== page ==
By Julie Shapiro
LOWER MANHATTAN — New Yorkers could see $50 added to their energy bill if Con Edison loses a fight with Community Board 1 Chair Julie Menin for post-9/11 money.
Con Ed's 3.2 million customers in the five boroughs and Westchester County may have to pay the extra money, either in a one-time-only payment or spread out over several months, to reimburse the utility for work done after 9/11, a Con Ed spokesman said Tuesday. The rate hike would go into effect in 2013.
Con Ed is using the bill threat to argue that they should receive $174 million that remains in a federal pot of money allotted for rebuilding lower Manhattan after 9/11. But the utility isn't the only one eyeing the cash.
Julie Menin, chairwoman of Community Board 1, wants the Lower Manhattan Development Corporation to use the money on local businesses, new schools, arts groups and affordable housing.
“We all had to sacrifice after 9/11,” Menin said. “Every small business downtown had to take a hit.”
Menin wrote to the Public Service Commission, which controls utility rates, last month lambasting Con Ed’s threat of rate increases.
Con Ed has already received $164 million from the LMDC and should shoulder the rest of the financial burden of the recovery without rate increases, Menin said.
But Garry Brown, chairman of the commission, responded to Menin defending Con Ed’s right to the LMDC money.
In the letter dated June 25, which was obtained by DNAinfo, Brown said Con Ed has been requesting rate increases for years to cover the cost of rebuilding lower Manhattan’s damaged infrastructure. The Public Service Commission has denied these requests, expecting the LMDC money to come through.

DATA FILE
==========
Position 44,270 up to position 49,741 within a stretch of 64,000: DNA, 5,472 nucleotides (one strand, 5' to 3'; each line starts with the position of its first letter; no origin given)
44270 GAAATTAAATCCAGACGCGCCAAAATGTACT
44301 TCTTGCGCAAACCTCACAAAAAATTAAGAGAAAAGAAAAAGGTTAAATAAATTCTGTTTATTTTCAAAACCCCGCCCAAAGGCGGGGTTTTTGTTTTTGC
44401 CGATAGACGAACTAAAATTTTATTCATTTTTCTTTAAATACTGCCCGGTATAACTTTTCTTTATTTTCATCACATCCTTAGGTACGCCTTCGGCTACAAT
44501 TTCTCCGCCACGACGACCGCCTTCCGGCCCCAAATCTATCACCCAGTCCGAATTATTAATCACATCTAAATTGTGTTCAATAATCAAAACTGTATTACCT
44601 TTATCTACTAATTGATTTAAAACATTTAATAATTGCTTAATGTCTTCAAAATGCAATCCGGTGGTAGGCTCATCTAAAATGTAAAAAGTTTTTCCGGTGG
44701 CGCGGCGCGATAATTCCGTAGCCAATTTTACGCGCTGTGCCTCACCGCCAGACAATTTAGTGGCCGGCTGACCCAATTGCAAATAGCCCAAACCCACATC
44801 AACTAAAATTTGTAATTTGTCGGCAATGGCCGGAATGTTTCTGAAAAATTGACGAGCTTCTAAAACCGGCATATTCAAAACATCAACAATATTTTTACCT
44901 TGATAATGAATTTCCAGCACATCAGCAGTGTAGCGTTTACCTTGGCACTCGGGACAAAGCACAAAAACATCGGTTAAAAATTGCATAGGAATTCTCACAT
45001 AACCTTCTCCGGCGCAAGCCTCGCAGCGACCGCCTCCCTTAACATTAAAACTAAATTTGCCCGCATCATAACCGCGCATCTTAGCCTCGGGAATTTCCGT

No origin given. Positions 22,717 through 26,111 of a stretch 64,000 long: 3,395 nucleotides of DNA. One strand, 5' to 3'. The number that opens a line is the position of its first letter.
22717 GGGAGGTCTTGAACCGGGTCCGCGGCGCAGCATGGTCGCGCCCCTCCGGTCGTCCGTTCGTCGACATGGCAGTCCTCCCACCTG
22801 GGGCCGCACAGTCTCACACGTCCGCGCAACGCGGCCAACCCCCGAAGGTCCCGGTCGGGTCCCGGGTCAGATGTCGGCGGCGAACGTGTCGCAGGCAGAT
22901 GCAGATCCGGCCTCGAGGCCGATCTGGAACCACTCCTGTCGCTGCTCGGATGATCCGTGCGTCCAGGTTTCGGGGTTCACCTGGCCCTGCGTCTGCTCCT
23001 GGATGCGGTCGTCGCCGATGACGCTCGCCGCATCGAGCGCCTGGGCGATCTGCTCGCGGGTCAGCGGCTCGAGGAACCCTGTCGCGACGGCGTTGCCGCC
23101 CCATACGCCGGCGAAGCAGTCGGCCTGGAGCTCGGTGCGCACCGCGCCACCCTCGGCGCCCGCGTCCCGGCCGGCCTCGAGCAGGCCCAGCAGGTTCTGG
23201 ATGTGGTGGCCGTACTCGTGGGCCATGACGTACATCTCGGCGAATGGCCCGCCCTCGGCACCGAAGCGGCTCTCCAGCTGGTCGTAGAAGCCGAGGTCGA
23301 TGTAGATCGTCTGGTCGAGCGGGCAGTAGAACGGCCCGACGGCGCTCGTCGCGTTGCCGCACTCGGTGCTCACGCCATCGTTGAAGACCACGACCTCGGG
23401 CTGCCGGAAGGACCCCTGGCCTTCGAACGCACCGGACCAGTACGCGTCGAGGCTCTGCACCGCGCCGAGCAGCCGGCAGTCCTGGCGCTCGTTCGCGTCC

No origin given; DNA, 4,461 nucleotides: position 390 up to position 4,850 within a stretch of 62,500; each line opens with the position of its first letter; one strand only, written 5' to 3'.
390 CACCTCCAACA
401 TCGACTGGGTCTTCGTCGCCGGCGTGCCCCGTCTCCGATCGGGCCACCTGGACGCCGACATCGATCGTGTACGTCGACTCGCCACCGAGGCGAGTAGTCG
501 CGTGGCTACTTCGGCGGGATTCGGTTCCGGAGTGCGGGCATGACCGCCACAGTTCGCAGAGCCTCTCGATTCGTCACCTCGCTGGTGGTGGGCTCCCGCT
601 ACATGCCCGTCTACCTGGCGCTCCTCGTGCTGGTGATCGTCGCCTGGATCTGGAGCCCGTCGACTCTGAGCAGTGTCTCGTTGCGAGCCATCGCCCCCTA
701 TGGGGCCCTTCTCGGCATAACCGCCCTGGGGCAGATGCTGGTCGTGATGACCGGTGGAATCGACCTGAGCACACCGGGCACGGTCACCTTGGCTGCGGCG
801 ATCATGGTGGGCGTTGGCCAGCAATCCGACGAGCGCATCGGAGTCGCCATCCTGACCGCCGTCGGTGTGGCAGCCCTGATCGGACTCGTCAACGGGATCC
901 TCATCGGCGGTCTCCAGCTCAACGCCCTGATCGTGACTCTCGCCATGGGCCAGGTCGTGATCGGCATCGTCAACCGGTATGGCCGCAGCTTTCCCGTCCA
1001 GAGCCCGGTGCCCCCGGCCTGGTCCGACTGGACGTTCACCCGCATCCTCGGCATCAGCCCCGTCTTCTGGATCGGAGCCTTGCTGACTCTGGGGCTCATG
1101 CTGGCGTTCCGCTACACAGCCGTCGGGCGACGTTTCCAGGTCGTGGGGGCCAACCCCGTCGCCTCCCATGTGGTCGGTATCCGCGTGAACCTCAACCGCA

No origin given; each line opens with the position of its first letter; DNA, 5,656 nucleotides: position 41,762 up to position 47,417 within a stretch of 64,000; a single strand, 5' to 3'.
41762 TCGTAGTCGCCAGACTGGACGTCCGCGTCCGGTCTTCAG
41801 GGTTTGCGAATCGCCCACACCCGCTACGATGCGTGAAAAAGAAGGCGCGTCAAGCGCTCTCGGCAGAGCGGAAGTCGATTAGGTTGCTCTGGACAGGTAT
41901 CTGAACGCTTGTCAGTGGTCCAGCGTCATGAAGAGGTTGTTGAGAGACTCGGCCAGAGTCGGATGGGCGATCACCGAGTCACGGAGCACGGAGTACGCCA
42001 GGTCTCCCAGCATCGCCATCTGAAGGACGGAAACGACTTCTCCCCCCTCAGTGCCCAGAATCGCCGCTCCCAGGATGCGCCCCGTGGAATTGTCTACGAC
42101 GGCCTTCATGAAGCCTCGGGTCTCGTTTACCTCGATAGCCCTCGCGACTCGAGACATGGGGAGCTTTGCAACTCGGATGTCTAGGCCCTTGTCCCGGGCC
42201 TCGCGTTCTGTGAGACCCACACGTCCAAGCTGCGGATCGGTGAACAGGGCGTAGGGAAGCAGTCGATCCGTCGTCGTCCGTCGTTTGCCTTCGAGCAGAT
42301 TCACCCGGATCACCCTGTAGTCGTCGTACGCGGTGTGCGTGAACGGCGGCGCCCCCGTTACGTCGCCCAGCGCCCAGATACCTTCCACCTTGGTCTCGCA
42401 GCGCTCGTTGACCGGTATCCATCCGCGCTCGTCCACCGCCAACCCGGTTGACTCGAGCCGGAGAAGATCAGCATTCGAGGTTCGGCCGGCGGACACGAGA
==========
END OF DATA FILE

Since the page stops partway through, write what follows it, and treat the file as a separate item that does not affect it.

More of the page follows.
If the LMDC decides to spend the money elsewhere, “Con Edison’s customers will bear [the costs] in the rates they pay,” Brown wrote.
Customers will also be liable for more than $10 million a year in interest on the claims, Brown said.
“It is important to see the remaining program funds distributed to the eligible utilities as soon as possible so as to minimize the ultimate cost to New York ratepayers,” Brown wrote.
Menin said she did not believe the commission would actually raise rates.
“It’s a threat,” she said. “They’re trying to play hardball.”
Avi Schick, chairman of the LMDC board, said last month that the agency would try to reach a compromise with the utility companies that would also grant some of the money to the community. At the LMDC’s June 24 meeting, Schick said he hoped to take action within 30 days.
An LMDC spokesman did not immediately comment Tuesday.